Was It Me by Andrea Fulton

Theatre for the New City is Live Again

By: - Sep 22, 2021

Theater for the New City, Executive Director Crystal Field presents Andrea Fulton's Was it Me? Directed by Kymbali Craig, the play gives us a poignant peak into everyday life. Fulton probes the anguish of a woman burdened by an unresolved memory of a traumatizing assault in her childhood. Fulton brings the question of self blame to the fore as the woman asks:  “Was it something about me that made this happen?"

The set, designed by Lytza R. Colon, provides a simple interior of a row house, somewhere in the USA. It is the home of a successful working class African-American family. We are in the basement, 'round the pool table. The time is 1969 and James Brown is blasting on the radio.

Two teenage boys [young] Gabe (Mathew C. Harling) and his close friend, [young] Eddie, (Riyadh Rollins) prepare for a party at the house. Kathy Roberson and Kennisha Aliza Williams give us nice period piece costume and hairstyle touches: an over-sized newsboy hat, big Afro hair and tight bell-bottom pants.

The boys are making phone calls encouraging other friends to join the fun, joking playfully and shooting pool, as Rollins 'struts his stuff' with a James Brown dance imitation. Gabe's little sister [young] Margo (Lianne Awah) builds a science project much admired by Eddie. Talking about nothing, bragging about female admirers, and sipping whiskey from the liquor cabinet the boys are full of themselves and the joyful exuberance of adolescence. Effective use is made of the sound track ( Ken Coughlin) in giving a sense of time and place.

This is not a coming of age story. Rather it tells us of the destructive role unresolved trauma can play in our lives. The realities of the imprisonment of Eddie's father and later the sudden death of Gabe and Margo's father, leave our friends stepping into adulthood without guidance. The absence of their fathers weighs heavily on both young men, putting each of them in the 'man of the house' role before they are ready to assume it.

The play flashes forward in time and we meet Margo (Kymbali Craig) trying to pick off the threads of her life visiting a psychiatrist Dr. Chang (Lai Yee Fung). Margo's struggle to find resolution intensifies when a visit to her brother Gabe (Arnold C. Baker II) brings her face to face with her past. Eddie (Antwain N. Lewis) remembers her as a bright and charming young girl, but she can barely recall him. Something is not quite what it seems. Margo is confused by her own disjointed memories, and a feeling that she did something wrong. Was it me? Margo may need help to find the answers.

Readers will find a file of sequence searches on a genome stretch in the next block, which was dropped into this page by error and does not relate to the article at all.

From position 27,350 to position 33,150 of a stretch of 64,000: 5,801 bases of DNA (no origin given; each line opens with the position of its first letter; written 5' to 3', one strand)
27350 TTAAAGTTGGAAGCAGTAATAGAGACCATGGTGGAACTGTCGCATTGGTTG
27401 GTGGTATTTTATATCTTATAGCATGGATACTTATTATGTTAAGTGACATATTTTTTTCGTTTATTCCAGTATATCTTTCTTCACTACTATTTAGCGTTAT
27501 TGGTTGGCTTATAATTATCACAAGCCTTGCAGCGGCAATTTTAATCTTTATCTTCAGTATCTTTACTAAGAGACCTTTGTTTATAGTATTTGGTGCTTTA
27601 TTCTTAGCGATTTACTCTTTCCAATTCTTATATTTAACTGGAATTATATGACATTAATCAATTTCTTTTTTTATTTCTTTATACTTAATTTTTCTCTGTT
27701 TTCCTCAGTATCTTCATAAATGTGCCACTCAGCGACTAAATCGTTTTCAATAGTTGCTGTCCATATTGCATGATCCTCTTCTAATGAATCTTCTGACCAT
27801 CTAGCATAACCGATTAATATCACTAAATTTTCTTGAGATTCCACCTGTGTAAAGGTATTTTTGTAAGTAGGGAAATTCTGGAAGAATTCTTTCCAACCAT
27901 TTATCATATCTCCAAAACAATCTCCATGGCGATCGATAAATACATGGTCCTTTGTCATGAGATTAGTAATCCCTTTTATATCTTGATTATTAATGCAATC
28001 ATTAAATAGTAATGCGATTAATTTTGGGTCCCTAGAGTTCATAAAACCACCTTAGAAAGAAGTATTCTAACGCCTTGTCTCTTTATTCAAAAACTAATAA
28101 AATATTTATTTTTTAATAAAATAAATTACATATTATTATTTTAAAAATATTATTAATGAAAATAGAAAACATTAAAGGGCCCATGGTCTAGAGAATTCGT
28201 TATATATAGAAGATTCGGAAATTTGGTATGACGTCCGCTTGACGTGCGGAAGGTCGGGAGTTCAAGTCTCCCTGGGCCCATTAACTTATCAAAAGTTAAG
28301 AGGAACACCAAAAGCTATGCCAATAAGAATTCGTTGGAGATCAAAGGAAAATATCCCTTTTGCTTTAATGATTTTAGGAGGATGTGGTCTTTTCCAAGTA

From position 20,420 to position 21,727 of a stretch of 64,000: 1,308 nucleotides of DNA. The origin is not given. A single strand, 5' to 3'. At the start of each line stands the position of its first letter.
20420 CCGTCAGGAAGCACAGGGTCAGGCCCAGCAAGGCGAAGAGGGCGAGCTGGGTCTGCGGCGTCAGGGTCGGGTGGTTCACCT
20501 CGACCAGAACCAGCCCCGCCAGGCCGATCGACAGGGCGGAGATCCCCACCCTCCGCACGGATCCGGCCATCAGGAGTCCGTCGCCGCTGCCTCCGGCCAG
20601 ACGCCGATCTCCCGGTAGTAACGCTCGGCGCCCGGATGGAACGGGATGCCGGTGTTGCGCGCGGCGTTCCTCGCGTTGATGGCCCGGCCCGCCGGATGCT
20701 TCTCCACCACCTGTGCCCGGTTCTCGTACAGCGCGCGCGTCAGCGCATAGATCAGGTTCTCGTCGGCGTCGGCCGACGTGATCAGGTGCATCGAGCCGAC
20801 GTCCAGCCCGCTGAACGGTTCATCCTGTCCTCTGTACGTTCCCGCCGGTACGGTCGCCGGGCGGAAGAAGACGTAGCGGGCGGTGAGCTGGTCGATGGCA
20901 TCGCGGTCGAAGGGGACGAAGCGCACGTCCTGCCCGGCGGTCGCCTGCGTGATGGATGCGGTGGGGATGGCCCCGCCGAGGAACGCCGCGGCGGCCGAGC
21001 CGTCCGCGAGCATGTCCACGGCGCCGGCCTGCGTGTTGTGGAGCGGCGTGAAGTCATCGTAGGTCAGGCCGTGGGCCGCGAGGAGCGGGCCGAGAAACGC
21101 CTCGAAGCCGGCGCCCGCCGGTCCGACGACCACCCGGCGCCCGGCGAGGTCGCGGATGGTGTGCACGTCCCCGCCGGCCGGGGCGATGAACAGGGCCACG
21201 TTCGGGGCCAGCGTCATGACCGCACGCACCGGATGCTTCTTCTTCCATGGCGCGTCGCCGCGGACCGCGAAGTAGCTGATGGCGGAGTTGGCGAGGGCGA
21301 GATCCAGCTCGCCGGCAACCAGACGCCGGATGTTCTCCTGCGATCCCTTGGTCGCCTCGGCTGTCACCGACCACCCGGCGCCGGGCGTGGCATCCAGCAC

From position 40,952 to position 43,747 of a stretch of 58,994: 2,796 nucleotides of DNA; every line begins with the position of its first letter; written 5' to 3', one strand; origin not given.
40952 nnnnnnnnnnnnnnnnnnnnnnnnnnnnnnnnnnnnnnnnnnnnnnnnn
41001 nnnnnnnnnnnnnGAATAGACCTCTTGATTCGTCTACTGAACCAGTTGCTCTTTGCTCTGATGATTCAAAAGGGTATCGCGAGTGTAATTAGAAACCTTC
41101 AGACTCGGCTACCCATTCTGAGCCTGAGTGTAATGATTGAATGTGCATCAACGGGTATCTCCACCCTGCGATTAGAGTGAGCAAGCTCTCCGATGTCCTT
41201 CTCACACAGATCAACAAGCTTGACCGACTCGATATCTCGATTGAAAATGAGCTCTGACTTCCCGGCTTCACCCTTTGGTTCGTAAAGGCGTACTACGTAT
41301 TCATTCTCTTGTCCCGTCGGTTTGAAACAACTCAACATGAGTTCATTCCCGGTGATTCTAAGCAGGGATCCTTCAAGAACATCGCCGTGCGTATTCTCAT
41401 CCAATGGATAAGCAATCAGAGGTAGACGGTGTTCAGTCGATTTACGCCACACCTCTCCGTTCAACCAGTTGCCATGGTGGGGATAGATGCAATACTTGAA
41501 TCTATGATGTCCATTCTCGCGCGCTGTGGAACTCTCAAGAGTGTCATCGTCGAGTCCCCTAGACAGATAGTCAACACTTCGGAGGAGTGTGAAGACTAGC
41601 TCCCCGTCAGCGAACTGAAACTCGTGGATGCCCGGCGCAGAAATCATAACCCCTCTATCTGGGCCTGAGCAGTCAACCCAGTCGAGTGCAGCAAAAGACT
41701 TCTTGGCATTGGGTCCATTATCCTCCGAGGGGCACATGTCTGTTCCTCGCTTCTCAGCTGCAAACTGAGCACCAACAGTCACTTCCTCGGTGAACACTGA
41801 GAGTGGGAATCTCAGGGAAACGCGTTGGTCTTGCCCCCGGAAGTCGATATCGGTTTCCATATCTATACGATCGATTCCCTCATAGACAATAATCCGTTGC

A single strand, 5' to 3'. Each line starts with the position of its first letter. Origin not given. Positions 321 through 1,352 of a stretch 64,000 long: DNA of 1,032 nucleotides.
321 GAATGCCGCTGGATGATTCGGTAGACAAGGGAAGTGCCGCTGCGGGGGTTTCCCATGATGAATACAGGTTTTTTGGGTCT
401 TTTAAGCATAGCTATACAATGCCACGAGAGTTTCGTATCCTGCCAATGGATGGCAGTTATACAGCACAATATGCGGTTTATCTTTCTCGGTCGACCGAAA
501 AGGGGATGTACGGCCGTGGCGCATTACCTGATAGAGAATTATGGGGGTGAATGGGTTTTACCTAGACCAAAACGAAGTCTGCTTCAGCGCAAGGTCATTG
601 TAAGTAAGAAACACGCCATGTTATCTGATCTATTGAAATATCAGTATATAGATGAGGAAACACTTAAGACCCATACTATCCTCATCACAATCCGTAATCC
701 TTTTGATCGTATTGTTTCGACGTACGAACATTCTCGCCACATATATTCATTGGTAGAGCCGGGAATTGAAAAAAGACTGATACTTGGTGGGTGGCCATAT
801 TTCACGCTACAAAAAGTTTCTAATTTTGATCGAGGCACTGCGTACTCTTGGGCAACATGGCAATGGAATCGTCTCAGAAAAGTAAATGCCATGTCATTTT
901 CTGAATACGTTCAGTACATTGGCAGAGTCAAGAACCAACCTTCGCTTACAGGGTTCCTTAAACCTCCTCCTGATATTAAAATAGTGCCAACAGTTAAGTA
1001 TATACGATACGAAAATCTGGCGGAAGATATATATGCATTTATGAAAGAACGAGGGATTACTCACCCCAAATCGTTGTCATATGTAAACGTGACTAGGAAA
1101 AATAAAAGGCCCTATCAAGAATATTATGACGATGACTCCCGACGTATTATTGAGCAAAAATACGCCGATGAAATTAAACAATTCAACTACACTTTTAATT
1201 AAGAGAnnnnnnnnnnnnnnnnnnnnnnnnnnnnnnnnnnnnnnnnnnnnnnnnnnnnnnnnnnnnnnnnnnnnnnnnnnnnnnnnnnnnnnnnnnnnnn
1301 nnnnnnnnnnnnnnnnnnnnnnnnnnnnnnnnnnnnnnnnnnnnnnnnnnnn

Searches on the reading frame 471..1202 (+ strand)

Does needing help imply weakness? Are we to blame for the trauma that has impacted our lives? Can we turn to spiritual and professional supports to bolster our ability to build a better future, however grim the past may be?

Despite the trauma and tragic themes in the play, Fulton manages to be both thoughtful and optimistic. Fulton and Craig explore these issues within the context of the African-American experience which traditionally has shied away from reaching for professional help.

Cautious about being labeled as “crazy” for seeking assistance, they shoulder pain and ignore trauma. This is the strong, righteous and 'right thing to do'. Many underrepresented social groups have needs which have not been well served by mental health professionals. Unfortunately this coping style can lead to violence as unfiltered pieces of pain shower down upon us.

Rather than blame the victim or find a scapegoat, Fulton asks that we seek to understand trauma and help each other heal.

The show also provides us post-show talks with licensed and knowledgeable professionals in clinical psychology and theology who can ask and answer questions raised in the play. John David West is the moderator.

The play is running Thursdays to Saturdays thru October 3, 2021.